Symbolism In Edgar Allan Poe's The Raven

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In “The Raven,” by Edgar Allan Poe, one of the most important symbols is the bust. Typically unnoticed by the reader, the bust is specifically detailed and characterized to give it a deeper meaning. The narrator states that the raven “[perches] upon a bust of Pallas just above his chamber door” (Baym 638). Pallas is known as a Greek goddess. She is the goddess of wisdom and the arts. It is in fact commonly understood that birds perch on statues of heroes or important individuals and it mean nothing. However, in this particular scenario a more in-depth idea is present. Authors do not waist words and time describing busts or inanimate objects if they are unimportant. The symbolism lying within this bust is the fact that the raven settles on…show more content…
In Edgar Allan Poe’s poem there are two interpretations attached to this word, time. The two types of time that the poem mentions are the month and the actual hour of the current event. This poem takes place “upon a midnight dreary” in December (Baym 637). The time fits well into the type of poetry being written – Dark Romanticism. It adds an eerie, uncertain, ghostly fear to the story, once again grasping the attention of the audience. The time, midnight, has been called the witching hour and the darkest hour of the night. There is clearly a correlation between not only the times, but also the mood and setting. Specifically, the month of December is “winter, nothing lives in the winter” (“Edgar Allan Poe’s ‘The Raven’”). December blatantly represents death. In addition, both midnight and December represent the end of something. Midnight signifies the end of a day, while December signifies the end of a year. While there is this depressing end, they both hold the “anticipation of something new, a change, to happen” (Hallquivist). Poe is symbolizing the end of happiness the narrator has had with Lenore, as well as the inescapable fate that will follow the narrator as well –…show more content…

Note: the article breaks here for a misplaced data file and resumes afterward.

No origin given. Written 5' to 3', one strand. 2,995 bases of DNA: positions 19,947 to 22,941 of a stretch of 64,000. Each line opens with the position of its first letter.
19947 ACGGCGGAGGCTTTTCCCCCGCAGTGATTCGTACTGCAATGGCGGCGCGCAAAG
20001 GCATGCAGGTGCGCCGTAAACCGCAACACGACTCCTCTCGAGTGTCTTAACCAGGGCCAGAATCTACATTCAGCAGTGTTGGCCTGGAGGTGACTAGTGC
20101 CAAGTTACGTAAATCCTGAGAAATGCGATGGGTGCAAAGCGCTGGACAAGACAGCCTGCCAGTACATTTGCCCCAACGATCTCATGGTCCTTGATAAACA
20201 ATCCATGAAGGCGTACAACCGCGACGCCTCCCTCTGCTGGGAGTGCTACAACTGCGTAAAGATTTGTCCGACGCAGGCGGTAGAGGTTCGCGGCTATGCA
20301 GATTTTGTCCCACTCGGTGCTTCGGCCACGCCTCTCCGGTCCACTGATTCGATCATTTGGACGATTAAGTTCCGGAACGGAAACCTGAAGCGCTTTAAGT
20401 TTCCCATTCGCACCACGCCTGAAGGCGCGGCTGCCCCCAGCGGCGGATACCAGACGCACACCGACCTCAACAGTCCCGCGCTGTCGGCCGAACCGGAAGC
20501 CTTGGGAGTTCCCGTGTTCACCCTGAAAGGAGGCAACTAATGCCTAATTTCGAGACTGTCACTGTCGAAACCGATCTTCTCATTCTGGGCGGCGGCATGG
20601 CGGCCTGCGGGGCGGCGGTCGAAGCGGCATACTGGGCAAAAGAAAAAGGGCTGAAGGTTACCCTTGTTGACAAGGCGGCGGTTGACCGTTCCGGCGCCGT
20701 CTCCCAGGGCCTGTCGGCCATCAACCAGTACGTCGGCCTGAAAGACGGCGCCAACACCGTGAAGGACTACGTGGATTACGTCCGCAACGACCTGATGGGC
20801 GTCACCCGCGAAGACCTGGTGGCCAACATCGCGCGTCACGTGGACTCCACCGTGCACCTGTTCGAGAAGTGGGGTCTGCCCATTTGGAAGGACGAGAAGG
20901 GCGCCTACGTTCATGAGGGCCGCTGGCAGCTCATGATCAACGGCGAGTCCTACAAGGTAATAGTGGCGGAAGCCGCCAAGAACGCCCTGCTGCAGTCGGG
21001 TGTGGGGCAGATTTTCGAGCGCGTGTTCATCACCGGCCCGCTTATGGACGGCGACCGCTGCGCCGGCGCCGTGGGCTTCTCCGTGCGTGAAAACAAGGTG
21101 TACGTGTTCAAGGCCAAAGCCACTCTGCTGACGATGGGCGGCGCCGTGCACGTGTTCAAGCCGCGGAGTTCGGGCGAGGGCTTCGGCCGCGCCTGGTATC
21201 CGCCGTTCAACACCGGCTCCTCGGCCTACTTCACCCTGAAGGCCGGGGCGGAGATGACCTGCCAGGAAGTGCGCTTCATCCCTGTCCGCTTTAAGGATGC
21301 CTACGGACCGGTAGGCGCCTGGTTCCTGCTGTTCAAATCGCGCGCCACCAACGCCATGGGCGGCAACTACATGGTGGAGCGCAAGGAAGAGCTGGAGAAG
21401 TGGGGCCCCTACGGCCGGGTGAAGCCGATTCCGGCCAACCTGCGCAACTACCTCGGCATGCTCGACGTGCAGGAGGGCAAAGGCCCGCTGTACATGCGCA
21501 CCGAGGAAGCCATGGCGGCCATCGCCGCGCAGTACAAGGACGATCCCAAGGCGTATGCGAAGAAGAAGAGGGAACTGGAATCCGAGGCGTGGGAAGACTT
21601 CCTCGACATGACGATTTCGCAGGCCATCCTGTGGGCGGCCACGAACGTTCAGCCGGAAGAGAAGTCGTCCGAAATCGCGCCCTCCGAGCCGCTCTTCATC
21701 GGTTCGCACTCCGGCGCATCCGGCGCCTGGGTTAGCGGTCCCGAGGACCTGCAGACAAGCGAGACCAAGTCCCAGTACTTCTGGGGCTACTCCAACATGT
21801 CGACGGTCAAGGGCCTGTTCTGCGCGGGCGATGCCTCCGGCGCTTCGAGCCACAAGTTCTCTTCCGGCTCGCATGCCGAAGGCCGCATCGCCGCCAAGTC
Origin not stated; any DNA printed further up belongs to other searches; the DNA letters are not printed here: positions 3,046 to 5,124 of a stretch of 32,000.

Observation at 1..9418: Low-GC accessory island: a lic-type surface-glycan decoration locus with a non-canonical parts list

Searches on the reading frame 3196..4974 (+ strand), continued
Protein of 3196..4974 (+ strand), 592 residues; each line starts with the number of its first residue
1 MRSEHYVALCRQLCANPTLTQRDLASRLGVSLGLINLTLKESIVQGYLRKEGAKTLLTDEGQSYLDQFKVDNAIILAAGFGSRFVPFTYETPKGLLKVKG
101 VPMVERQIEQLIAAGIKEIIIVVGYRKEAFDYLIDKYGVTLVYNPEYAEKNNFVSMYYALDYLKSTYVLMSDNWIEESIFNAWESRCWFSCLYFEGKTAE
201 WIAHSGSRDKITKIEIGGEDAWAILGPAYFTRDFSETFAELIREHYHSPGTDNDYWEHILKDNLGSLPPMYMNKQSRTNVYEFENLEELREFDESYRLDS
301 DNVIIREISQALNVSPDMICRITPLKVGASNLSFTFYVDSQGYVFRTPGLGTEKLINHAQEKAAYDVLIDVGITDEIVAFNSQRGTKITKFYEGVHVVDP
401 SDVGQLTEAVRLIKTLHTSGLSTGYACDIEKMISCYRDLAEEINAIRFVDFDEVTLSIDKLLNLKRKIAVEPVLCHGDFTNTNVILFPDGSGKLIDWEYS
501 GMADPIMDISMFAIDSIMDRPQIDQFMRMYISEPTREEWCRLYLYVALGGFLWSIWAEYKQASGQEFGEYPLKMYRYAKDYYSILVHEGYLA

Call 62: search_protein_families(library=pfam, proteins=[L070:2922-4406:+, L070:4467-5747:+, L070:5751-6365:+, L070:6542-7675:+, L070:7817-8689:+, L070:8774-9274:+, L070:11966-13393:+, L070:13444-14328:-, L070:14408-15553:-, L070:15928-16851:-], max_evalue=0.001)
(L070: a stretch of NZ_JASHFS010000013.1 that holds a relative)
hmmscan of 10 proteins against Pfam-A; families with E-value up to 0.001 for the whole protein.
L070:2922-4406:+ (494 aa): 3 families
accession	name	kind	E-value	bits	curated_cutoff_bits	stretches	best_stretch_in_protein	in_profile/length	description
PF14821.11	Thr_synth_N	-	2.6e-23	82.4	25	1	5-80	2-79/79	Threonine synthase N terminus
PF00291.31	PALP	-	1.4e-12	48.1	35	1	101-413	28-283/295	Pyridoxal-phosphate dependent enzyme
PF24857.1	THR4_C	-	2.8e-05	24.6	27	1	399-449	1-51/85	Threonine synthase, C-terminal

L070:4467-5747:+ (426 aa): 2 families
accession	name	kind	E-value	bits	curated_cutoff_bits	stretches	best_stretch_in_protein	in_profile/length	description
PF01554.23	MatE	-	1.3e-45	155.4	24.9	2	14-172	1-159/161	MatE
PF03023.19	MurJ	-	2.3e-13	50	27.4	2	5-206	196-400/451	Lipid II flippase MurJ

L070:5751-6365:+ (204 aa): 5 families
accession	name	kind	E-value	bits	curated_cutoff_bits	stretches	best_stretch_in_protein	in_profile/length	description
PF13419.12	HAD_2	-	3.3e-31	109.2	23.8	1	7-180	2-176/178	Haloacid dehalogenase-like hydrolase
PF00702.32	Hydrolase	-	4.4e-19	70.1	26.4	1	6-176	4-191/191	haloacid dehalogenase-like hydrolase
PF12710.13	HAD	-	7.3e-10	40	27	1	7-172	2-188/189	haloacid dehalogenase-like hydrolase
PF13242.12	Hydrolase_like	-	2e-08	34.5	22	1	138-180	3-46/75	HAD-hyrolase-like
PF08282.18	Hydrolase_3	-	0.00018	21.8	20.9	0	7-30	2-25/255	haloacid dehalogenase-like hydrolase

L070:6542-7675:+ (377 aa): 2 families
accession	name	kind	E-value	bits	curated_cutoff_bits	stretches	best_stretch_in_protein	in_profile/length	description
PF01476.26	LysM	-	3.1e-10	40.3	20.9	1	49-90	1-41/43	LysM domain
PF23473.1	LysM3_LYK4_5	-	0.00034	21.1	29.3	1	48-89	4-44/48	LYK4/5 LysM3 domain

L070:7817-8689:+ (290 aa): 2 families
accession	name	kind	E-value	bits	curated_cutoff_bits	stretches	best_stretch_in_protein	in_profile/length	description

The narrator announces that “ghastly grim and ancient raven wandering from the Nightly shore” has entered his room as an intruder (Baym 639). Nightly shore is found to be Pluto’s underworld in Greek mythology. In essence, the narrator is stating that the bird seems as if it is from hell. Raven enters as a comfortable intruder, not wavering or hesitating on its mission to the bust of Pallas. Holding the narrator captive by his constant by his single word “nevermore,” the bird brings turmoil and self-torture to the man. Just as hell brings inescapable torment, so does this bird. Most clearly, the author states
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